The publishing sector could receive a boost as part of prime minister Theresa May’s new industrial strategy, the Publishers Association has said.
May pledged to help creative industries as one of five sectors which could receive special government support while launching her industrial strategy in The Wirral today (23rd January). She also announced that former Arts Council England chair Sir Peter Bazalgette will carry out an independent review into the UK’s creative industries.
The creative industries will benefit along with life sciences, low-carbon-emission vehicles, industrial digitalisation and the nuclear industry. The sectors could receive a boost to skills or research, help with trade deals and deregulation if it could be proven this would help with industry-specific problems as the UK hurtles towards a post-Brexit world.
However, the deals will only be available to sectors that made the case for government action, May said.
The prime minister also announced an “industrial strategy challenge fund” which will provide millions of pounds for research and development in areas such as smart energy, robotics and artificial intelligence, and 5G mobile network technology.
PA chief executive Stephen Lotinga said May’s pledge to raise skills and research could give the publishing industry a boost, particularly the academic sector.
“We are delighted to see this strategy finally recognising the economic potential of the UK’s creative industries which have for too long been seen as a ‘nice to have’ rather than as core to our country’s growth and economic prosperity,” Lotinga told The Bookseller. “The focus on research is also welcome. The UK is home to a number of the world’s leading academic publishers and therefore we are ideally placed to be a beacon for international research and innovation.”
He added that the PA would be working with the government to help to ensure the publishing sector has a strong IP (intellectual property) framework, a skilled workforce and a healthy competitive market going forward.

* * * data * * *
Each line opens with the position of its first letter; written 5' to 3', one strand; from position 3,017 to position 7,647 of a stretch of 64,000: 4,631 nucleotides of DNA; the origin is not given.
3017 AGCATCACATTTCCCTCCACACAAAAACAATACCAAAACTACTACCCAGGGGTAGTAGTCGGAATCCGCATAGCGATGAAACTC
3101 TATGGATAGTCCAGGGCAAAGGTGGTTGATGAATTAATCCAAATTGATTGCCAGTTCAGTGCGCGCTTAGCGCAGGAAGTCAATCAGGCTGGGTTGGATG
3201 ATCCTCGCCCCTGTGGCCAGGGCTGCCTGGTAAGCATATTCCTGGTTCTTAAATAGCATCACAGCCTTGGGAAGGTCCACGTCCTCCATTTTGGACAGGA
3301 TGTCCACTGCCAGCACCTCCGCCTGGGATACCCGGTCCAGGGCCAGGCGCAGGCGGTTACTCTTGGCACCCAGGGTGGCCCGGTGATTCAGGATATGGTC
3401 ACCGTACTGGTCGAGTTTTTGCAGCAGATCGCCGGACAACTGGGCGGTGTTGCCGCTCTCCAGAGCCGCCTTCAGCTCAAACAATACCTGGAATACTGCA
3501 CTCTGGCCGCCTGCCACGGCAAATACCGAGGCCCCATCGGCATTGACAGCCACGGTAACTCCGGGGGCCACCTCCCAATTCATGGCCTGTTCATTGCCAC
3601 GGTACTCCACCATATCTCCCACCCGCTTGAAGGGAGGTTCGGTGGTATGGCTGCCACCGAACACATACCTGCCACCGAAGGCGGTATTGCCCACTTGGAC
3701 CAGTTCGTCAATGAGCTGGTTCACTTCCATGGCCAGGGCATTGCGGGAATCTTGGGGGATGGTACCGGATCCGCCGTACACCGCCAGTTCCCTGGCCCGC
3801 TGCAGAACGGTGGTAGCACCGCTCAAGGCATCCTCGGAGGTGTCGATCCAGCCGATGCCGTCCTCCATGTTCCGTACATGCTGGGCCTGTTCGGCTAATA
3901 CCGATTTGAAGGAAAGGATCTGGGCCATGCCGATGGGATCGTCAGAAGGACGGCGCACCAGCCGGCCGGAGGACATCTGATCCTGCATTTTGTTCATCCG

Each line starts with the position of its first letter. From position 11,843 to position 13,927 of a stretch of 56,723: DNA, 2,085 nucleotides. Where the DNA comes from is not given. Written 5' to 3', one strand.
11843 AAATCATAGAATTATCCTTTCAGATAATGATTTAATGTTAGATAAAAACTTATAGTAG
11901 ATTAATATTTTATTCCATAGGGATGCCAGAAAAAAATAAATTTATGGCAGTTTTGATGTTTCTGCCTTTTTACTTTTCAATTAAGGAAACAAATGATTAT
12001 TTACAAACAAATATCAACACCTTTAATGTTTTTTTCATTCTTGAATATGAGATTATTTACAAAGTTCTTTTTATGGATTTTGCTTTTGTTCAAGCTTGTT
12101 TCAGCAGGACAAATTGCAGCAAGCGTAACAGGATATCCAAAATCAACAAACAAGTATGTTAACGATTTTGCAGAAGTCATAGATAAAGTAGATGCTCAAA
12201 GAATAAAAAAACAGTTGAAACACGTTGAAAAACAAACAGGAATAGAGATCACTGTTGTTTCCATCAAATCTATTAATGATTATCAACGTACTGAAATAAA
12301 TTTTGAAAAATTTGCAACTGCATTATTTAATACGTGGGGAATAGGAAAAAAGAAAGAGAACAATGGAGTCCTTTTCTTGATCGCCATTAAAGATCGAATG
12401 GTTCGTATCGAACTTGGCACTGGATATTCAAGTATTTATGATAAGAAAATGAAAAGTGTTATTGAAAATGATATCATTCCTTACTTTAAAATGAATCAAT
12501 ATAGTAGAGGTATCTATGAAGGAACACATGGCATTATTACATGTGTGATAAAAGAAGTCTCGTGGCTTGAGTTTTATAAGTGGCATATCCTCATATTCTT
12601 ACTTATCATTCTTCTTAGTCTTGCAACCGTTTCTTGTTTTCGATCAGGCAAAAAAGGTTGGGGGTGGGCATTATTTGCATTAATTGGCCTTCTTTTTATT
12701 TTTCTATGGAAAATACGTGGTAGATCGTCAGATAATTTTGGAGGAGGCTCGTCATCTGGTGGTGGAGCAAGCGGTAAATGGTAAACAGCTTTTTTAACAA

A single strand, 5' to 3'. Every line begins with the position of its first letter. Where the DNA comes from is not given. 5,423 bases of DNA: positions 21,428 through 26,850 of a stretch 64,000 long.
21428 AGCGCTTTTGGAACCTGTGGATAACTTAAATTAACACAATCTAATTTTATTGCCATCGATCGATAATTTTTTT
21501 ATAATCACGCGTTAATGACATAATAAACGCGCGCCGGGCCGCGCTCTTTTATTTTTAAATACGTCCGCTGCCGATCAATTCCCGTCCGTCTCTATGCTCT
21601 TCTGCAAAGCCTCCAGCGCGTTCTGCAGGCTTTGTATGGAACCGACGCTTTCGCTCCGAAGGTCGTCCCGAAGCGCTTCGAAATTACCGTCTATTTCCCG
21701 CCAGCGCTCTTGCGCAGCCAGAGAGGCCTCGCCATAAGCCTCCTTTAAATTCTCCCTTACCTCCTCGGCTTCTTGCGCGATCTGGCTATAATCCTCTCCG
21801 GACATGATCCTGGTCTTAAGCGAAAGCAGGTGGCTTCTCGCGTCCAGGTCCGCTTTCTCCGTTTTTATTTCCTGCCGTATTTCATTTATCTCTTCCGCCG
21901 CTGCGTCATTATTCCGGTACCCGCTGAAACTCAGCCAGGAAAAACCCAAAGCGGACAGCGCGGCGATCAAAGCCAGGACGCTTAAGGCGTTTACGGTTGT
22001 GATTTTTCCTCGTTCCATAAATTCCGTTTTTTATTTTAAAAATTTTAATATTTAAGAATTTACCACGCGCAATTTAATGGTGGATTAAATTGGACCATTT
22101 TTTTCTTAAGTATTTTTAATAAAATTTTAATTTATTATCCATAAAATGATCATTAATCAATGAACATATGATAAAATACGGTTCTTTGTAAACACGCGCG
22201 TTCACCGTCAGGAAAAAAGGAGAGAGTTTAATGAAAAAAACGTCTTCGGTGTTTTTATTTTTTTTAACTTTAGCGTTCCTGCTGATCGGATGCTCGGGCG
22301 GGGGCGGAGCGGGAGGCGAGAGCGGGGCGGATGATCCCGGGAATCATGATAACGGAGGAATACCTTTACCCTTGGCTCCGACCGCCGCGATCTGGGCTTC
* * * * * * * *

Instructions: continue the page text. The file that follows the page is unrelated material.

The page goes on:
The Creative Industries Federation has also welcomed May’s announcement, calling it a "radical departure" from previous policies. “We warmly welcome the inclusion of the creative industries as one of the five key sectors recognised in the government’s industrial strategy consultation announced today,” the organisation said. “This is a radical departure, secured only in the last few months, and is potentially the sign of a new, bold and imaginative understanding of business in the 21st century.”
However, Tim Godfray, c.e.o of The Booksellers Association, said that the industrial strategy should go further to support retail.
"“The Booksellers Association is pleased that in the Green Paper published this week on future industrial strategy the government has recognised the importance of the creative industries to the UK’s economy, and we are delighted to learn that Sir Peter Bazalgette is going to carry out an independent review into the UK’s creative industries .This is a welcome development," he said. "However, at the same time, the government also needs to recognise the importance of the wider retail sector represented by UK-based businesses which help to underpin the creative industries, and to ensure their needs and priorities are met."
Last Thursday (19th January), Baroness Gail Rebuck called for the needs of the creative industries to be "truly recognised” by government following May's speech earlier in the week confirming the UK would be leaving the single market.
While May's speech was cautiously welcomed by other publishing trade bodies for the "clarity" it offered, Baroness Rebuck noted it contained "nothing about the creative industries".
“…We need to remember that the creative industries are our calling card to the world, vital to our future growth and competitiveness, alongside their role in social inclusion and connecting communities and bringing people from all walks of life together in creative empathy, engagement and experiences,” she said at the time.